This is one of the more egregious things that I see Smith do right now is overrun things. The game is still a little quick for him, but that will work itself out as the season goes along.

Where Smith has really succeeded has been in coverage, which is one of the reasons why people don’t see the huge plays from him. Instead of making a ton of plays, he simply prevents the other team from making them, which is just as valuable.

Against the run is where he struggles but it’s also where we see his instincts and athleticism shine the most. It is a joy to watch a linebacker read, diagnose, scrape, and make a play against the run.

If Smith can continue to work in the film room and build a mental library, he will continue to grow and succeed.

This is a modern version of the toss sweep. Arizona show misdirection (to freeze the linebackers) by putting Christian Kirk in a jet sweep motion to left. The left tackle pulls around the outside, a combination of tight end and wide receiver have to block Khalil Mack, and the center is supposed to get out on the MIKE linebacker, Roquan Smith in this case.

But when you see an offensive lineman doing his best mummy impression, you know that the defender won with play recognition and speed. Smith eventually undercuts the pulling tackle and makes the play.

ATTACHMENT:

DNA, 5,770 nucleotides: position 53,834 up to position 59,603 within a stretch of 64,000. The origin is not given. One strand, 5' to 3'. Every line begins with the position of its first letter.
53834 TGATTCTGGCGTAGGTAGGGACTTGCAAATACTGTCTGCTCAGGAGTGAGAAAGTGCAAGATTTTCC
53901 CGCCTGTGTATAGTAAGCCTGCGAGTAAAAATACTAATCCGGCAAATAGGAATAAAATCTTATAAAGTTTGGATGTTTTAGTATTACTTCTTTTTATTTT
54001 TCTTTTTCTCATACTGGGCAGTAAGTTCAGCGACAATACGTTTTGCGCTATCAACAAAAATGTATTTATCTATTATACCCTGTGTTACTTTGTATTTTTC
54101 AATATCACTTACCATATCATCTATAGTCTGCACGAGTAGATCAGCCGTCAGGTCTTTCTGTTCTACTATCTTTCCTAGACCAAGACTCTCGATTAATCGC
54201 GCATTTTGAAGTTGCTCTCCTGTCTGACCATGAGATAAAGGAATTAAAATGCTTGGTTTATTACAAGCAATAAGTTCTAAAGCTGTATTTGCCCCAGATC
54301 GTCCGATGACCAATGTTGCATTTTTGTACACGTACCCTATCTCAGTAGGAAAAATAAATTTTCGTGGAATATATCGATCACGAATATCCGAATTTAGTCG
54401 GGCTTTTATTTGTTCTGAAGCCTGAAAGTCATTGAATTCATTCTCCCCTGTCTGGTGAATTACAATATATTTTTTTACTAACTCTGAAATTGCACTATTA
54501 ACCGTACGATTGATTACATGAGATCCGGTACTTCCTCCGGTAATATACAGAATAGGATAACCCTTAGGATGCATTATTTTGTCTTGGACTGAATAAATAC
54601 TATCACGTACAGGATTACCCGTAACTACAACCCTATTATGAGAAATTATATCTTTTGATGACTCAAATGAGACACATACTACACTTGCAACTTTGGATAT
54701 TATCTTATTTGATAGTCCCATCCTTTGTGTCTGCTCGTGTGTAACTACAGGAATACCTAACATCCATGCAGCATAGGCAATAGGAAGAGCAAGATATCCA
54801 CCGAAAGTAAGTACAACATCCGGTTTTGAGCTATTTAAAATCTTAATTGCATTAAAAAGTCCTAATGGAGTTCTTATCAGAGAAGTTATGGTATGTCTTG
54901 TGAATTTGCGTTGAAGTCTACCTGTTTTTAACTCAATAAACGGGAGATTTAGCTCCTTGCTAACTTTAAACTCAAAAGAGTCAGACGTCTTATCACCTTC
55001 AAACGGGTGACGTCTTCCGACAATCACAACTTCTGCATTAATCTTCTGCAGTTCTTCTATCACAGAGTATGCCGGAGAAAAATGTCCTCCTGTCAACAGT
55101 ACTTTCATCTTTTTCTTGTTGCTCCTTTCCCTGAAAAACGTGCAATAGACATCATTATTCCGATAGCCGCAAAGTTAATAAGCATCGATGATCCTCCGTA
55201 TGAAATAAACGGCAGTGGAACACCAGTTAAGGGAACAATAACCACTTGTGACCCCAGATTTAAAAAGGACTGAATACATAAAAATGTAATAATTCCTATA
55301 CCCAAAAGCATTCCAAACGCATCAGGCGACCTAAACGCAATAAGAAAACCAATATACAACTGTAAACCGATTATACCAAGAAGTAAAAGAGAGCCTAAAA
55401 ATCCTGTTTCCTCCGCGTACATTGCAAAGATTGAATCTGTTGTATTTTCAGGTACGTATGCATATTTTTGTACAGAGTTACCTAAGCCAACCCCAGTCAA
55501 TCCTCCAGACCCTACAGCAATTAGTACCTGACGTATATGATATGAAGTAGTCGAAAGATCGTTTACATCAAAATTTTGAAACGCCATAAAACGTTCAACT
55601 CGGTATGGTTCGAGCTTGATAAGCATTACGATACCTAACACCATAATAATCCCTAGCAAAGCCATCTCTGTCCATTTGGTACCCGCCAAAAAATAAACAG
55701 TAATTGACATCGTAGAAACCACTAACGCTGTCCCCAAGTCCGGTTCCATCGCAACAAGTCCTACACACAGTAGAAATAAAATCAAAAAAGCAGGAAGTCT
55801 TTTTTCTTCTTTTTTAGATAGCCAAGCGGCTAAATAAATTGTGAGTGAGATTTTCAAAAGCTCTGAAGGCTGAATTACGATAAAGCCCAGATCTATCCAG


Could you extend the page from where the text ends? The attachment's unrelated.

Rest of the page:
Defense is all about the team though. Mack almost blows this play up in the backfield, but he gets hooked a bit and can’t get off the blocks in time. But watch Kyle Fuller. He takes out the pulling tackle, which causes a pileup that running back Chase Edmunds is forced to cut inside of. Funnel the ball carrier to your inside help, that’s good football.

Sticking with the instincts and athleticism theme, this is a prime example of both, while also showing his coverage ability. Circling back to why Smith is playing well by taking plays away instead of making plays. Ask yourself this: How many tight ends or running backs have you seen kill the Bears this year? Yeah, it really hasn’t happened and 2 main reasons for that are Leonard Floyd and Roquan Smith.

The Bears again show a cover-2 look but back out of that into a cover-1. Eddie Jackson rotates to the single-high safety look and Amos comes down to play man coverage on the tight end. The inside linebackers are playing the curl zones. Bradford’s only option was to dump the ball off the running back on this play.

Smith breaks on this ball as soon as Bradford looks towards Johnson. The closing speed is incredible. Smith closes the 5-yard gap by the time the ball gets there and this play ends up going for a loss of 3 yards. This is the type of play that will eventually go as a pick-6 as Smith digests more film.